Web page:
When you go to trade your chariot in with printouts in hand, from Kelly Blue Book, Nada and Edmunds, each specifying trade-in or wholesale price, the dealer will try to lowball you anyway. See, he has another piece of information we consumers can’t easily access. It’s called Auction prices. The dealer wants to stay as close to the auction price as he can to minimize his loss if your car goes to auction instead of on his used car lot – or doesn’t sell. If the dealer keeps and sells your car, of course he is going to ask retail from the next buyer. Dealers probably make more money on used cards, getting them for lowball prices and selling it for retail prices. That spread can be up to a couple grand.
As all the experts say, do your homework, know before hand what you will take for your used car and walk if the dealer offers a lowball figure. And keep the used car transaction separate from the new purchase.
I'm sure this has NOTHING to do with the FACT the NEW cars/trucks cost what a Mercedes/BMW used to cost 10 years ago!
Nor, does this have ANYTHING to do with the "Cash for Clunkers" debacle that DESTROYED perfectly good vehicles just to "spur" new car purchases. BTW, I haven't seen one news story about the dealerships that went out of business because the government was too SLOW in paying the $$$$ for the "clunkers". (Alas, I could NOT AFFORD a new car, and the loss of those "clunkers" that still had thousands of miles left in them has caused the remaining junk to be "worth" much more than they should be.)
This is what happens when the government gets involved in the economy. They have no foresight. The scarcrow for Wizard of Oz had more of a brain . . .
I love my 1994 Chevy. It's did cost me about $600 in repairs, over the course of a WHOLE YEAR. Some people pay that much EVERY MONTH in payments and insurance. Runs and drives like new, 'cause I take care of my cars. Why in the world would I want to buy a NEW ONE?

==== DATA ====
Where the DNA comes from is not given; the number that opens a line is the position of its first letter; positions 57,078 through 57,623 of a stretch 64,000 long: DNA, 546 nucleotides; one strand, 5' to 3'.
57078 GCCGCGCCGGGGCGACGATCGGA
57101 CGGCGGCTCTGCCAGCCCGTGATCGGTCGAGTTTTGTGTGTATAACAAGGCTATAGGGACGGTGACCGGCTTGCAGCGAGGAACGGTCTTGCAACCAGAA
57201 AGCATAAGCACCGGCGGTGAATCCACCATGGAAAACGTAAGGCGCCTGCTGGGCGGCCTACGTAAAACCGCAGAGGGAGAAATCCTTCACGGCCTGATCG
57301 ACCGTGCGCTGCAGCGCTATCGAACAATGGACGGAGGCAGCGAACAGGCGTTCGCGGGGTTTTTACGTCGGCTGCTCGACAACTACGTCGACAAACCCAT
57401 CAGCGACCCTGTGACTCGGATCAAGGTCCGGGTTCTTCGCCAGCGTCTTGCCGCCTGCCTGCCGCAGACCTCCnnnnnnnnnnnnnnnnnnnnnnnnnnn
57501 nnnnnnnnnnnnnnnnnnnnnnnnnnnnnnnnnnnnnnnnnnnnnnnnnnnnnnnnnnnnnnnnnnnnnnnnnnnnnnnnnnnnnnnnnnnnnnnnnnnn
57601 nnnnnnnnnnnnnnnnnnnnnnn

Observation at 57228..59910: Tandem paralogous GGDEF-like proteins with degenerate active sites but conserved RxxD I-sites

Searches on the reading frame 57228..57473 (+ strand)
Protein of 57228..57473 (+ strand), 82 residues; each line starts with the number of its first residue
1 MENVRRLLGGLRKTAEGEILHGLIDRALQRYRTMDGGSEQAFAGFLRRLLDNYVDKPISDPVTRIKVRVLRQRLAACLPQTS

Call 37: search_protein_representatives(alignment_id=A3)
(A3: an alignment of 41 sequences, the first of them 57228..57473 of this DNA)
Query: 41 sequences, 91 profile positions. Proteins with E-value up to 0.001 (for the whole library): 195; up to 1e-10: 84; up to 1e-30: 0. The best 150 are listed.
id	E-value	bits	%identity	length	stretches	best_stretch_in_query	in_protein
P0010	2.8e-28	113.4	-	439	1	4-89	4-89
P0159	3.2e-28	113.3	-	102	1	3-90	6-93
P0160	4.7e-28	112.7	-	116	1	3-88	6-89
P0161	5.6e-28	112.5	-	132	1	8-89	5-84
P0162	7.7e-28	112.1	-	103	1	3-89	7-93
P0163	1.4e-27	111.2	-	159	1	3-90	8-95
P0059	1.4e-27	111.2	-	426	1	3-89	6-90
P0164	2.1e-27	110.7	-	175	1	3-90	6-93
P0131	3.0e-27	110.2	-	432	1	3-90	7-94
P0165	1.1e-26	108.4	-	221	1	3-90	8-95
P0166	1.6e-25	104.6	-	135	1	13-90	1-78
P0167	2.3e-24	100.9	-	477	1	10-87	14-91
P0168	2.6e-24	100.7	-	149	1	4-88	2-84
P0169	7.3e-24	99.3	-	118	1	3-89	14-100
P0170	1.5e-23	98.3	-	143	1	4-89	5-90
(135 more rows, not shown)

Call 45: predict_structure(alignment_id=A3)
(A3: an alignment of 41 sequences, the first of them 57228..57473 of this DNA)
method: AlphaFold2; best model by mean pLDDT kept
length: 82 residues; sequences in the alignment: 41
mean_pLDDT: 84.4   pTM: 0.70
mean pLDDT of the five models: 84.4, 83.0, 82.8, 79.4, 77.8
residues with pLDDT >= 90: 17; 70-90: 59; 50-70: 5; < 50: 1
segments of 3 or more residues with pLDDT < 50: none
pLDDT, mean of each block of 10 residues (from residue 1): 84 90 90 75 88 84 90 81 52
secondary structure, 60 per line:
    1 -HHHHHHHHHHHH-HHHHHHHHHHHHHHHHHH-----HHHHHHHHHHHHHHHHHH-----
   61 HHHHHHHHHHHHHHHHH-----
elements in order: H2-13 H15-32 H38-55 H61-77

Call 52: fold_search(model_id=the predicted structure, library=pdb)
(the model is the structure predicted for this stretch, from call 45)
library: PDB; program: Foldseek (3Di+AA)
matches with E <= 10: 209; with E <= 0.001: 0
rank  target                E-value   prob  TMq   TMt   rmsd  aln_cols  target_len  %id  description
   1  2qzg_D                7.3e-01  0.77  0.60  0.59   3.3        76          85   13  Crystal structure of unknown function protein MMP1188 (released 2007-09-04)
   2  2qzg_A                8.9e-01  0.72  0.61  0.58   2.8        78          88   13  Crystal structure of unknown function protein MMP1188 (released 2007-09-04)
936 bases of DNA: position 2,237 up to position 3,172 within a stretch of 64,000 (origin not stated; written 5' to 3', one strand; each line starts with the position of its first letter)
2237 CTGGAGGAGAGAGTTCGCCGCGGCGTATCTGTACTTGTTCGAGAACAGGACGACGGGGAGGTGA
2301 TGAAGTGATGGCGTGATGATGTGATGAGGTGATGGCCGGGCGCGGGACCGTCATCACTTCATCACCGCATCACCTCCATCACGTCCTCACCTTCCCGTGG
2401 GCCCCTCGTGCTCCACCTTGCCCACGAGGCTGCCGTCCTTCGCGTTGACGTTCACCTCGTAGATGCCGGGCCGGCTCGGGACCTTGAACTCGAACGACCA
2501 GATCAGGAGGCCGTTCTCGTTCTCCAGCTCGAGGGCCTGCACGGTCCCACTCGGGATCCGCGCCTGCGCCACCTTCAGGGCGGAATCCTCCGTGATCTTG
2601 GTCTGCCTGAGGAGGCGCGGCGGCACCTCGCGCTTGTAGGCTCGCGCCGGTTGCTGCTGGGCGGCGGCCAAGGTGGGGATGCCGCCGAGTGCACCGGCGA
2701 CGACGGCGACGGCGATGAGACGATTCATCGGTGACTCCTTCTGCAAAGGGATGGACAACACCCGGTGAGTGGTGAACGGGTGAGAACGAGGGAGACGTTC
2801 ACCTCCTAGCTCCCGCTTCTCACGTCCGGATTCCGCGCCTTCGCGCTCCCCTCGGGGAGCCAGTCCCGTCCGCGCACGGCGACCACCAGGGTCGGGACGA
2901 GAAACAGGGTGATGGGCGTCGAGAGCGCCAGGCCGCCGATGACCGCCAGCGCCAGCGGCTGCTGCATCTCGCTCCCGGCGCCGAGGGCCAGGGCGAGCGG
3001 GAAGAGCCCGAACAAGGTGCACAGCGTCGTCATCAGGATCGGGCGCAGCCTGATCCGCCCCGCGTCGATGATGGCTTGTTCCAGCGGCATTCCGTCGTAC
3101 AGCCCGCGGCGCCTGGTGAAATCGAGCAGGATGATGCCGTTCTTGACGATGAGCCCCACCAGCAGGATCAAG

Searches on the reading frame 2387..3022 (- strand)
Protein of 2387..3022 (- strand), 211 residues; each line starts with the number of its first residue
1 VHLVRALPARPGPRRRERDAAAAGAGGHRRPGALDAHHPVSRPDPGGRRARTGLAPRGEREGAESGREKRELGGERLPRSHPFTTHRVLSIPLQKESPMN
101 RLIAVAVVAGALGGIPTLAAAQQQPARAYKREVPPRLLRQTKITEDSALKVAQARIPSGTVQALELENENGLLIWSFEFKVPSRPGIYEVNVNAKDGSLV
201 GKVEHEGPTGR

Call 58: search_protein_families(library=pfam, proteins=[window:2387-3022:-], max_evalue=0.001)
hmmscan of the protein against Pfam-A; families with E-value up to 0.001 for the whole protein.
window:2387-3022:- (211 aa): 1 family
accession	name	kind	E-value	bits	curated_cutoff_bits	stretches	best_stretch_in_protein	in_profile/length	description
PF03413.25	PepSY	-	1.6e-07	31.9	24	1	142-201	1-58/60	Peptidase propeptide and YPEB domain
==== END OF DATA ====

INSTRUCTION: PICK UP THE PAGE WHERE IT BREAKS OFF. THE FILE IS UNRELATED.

GO AHEAD AND GET THOSE KIAS ETC. THE PARTS YOU WILL NEED SOONER THAN LATER ARE EXPENSIVE AS HECK.
ALSO DONT GET HIT IN ONE OF THOSE CAR COFFINS.
Cash for Clunkers has almost nothing to do with higher prices on less than 7 year old used vehicles. Most of those trade-ins were more than 10 years old, and consisted of full-sized trucks and SUV's. It mostly affected the vehicles in the $3000-8000 retail range. The reduction of trade-ins and lease returns of vehicles less than 5 years old is what forcing the prices higher- and the fact that for about 10 years consumers were turning over their vehicles almost as soon as they finished paying, or almost finished paying off their last auto loan. Leasing died when low to zero percent financing, and losses suffered by banks on lower than expected residual values hammered their portfolio, and changed leasing needs on vehicles with less than a $30k price tag. Also, 2008-09 saw very little new vehicle production, ergo 4 years later, very little used product on the market.
Kelly Blue Book now is owned by Auto Trader, which is trying to get into the used car auction business. Is this a potential conflict of interest? I do know that when a customer tells me what KBB says their trade-in is worth, I ask them if KBB was ready to write a check for it.